Edited by Mark C.
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5 hours ago, Mark C. said:

One can do it by other means but for me less is better. My results have confirmed this for 40 plus years.

Once you get the hang of it then firing with a tested schedule is a thing. Body reduction for porcelain, not as necessary, Body reduction really improves how glazes behave so that would be the primary purpose. The damper always influences back pressure so primary and secondary air are affected while optimizing the draft of the kiln. Unfortunately we are talking inches of pressure influenced by moving a damper that uncovers / covers an area which means square inches which means exponential response to damper moves to influence very tiny pressures. Once folks get a feel for this I think it becomes very easy to explore real schedules and their glazes and clay. Prior to that guessing usually leads to confusion and undependable results. I’ve watched folks fire for decades with random results only to be shown the simplicity and ask why in the world didn’t someone show them this earlier. You likely don’t consider reduction much of a challenge anymore. 

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  • 1 month later...

I did take your previous replies on board however -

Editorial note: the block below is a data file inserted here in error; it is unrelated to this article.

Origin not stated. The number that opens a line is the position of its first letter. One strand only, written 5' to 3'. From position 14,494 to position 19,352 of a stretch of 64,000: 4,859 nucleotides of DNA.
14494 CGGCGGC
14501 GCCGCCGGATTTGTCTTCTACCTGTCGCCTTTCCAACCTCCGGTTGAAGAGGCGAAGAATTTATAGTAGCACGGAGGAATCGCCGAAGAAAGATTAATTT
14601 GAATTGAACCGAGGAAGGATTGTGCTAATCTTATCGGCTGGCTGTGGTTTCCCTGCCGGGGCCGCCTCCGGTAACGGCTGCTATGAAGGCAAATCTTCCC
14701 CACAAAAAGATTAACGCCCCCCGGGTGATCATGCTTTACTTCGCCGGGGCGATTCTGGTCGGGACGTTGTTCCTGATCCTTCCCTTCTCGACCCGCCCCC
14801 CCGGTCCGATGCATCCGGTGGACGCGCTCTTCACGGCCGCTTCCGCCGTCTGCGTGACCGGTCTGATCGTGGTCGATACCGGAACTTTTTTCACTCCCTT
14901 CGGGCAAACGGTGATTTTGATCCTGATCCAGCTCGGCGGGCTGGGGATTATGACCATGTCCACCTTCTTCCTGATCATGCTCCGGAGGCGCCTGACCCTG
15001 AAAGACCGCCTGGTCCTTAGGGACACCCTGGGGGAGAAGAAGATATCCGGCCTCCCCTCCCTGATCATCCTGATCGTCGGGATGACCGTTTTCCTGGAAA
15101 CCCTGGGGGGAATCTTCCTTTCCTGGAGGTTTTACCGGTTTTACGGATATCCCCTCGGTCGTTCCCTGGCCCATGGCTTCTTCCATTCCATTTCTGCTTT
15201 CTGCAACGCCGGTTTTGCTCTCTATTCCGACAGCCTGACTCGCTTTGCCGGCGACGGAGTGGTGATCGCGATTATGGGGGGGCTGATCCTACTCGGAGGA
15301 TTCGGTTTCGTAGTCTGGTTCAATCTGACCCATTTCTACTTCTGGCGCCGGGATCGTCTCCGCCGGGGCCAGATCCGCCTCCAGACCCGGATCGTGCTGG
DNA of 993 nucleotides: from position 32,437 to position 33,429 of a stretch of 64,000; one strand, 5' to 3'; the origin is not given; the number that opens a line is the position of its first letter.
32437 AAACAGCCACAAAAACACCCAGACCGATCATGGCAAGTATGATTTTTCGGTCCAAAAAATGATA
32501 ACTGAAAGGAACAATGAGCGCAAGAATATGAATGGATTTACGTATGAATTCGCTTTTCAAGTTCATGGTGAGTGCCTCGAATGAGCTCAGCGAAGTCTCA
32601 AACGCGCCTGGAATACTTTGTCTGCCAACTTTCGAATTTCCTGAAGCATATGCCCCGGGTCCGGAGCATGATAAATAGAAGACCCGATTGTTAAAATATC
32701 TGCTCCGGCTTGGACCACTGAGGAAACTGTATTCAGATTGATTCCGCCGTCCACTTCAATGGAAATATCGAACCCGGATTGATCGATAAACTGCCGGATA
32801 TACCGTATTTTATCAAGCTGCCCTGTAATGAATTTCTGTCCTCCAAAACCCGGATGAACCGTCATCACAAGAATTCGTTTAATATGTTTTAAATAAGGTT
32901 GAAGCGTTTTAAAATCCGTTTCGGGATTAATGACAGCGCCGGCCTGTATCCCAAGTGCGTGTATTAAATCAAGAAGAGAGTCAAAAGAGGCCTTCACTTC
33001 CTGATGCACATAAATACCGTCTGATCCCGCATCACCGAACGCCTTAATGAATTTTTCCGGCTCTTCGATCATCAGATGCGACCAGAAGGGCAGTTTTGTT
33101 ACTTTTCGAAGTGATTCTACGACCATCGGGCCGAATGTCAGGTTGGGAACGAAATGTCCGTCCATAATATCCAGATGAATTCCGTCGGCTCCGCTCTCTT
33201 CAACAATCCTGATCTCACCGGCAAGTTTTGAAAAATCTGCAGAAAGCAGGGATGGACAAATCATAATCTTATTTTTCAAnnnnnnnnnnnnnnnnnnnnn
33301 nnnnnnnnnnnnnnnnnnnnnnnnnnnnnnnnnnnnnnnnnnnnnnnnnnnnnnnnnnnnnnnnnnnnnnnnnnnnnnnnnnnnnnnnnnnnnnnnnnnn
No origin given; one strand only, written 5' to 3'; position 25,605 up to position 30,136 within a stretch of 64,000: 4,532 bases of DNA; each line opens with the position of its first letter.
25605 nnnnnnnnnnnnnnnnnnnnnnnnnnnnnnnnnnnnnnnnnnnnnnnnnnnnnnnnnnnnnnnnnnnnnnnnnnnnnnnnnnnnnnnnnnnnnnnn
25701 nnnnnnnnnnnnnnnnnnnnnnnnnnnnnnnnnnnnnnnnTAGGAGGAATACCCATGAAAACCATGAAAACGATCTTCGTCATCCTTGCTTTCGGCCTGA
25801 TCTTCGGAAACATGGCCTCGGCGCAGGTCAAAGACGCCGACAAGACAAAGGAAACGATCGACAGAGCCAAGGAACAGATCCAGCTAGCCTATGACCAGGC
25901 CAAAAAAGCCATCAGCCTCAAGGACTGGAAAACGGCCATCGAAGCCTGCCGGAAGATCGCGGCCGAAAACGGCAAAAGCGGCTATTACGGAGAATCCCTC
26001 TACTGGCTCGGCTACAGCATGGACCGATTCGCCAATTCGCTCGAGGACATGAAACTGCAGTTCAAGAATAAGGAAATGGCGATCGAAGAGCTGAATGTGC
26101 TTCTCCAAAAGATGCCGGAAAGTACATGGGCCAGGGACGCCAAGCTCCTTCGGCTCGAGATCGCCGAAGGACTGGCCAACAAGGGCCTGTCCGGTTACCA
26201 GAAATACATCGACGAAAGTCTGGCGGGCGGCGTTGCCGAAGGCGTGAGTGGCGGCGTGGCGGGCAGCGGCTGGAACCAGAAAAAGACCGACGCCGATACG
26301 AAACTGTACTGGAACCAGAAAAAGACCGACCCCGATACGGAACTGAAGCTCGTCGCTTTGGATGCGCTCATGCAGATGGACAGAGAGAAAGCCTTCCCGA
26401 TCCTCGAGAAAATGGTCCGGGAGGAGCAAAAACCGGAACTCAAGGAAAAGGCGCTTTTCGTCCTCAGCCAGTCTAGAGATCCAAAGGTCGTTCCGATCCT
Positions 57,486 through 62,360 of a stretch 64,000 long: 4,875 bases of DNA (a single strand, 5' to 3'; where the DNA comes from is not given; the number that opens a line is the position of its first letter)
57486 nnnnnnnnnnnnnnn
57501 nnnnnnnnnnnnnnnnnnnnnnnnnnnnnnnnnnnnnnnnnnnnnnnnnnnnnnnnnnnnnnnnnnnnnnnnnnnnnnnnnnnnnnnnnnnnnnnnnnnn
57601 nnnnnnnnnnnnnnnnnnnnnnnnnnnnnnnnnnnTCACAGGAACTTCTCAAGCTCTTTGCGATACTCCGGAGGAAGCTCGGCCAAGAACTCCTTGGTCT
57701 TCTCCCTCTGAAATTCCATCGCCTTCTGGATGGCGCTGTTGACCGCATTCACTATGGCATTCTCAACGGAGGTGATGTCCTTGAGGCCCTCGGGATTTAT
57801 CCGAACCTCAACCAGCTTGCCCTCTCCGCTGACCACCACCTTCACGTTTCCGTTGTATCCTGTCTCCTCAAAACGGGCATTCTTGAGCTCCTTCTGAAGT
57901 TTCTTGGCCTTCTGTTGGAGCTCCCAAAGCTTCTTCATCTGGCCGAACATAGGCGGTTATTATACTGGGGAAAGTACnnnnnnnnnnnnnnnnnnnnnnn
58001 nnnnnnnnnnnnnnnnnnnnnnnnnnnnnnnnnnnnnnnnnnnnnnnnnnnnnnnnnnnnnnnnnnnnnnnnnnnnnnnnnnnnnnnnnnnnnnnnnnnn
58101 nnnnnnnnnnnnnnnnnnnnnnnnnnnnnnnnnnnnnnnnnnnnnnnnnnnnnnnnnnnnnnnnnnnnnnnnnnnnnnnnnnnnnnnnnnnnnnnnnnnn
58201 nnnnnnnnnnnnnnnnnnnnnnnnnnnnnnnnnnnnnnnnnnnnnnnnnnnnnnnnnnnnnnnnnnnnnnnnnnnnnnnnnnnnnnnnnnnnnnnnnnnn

I've been continuing to fire reduction with tape on burner ports, as I can't get rich yellow flames just with closing the damper. I don't know if it's my kiln design or what...but closing damper enough for yellow flames means temp starts to drop - I can't increase gas anymore at this point. 

I'm actually getting a little too heavy reduction though overall by reducing hard at 900C for one hour, with 4 of the burner air holes taped.

I'm wondering the best option for lighter reduction. 

If I reduce without the tape on burners, just using the damper and the flames from peeps are blue will I still get some reduction?

I'm thinking of reducing tape to 2 holes instead of 4 next firing - it will be quite a full load so don't want to risk having it all oxidised.

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Tape less. If you can close your damper and make the temp drop, you can close it to pressurize the kiln slightly and go into reduction, yellow flames and all. It can take super small adjustments of the damper though. As little as 1/64 of an inch movement depending on how your kiln drafts.   Even for power burners where the primary air is blocked partially depend on the correct damper closure to pressurize the kiln and help ensure reduction.

Closing the damper limits the secondary air coming in as well as the primary air. Secondary air is actually a large portion of where your flame gets its oxygen in normal use. Without the proper use of the damper you are likely to get areas of the kiln to oxidize randomly as air wafts in or differences in reduction levels. The damper method is fairly precise and spyport flames are easy to see to help tune. Time tested for over a hundred years.

earliest time for reduction is about 900c for safety!

Edited by Bill Kielb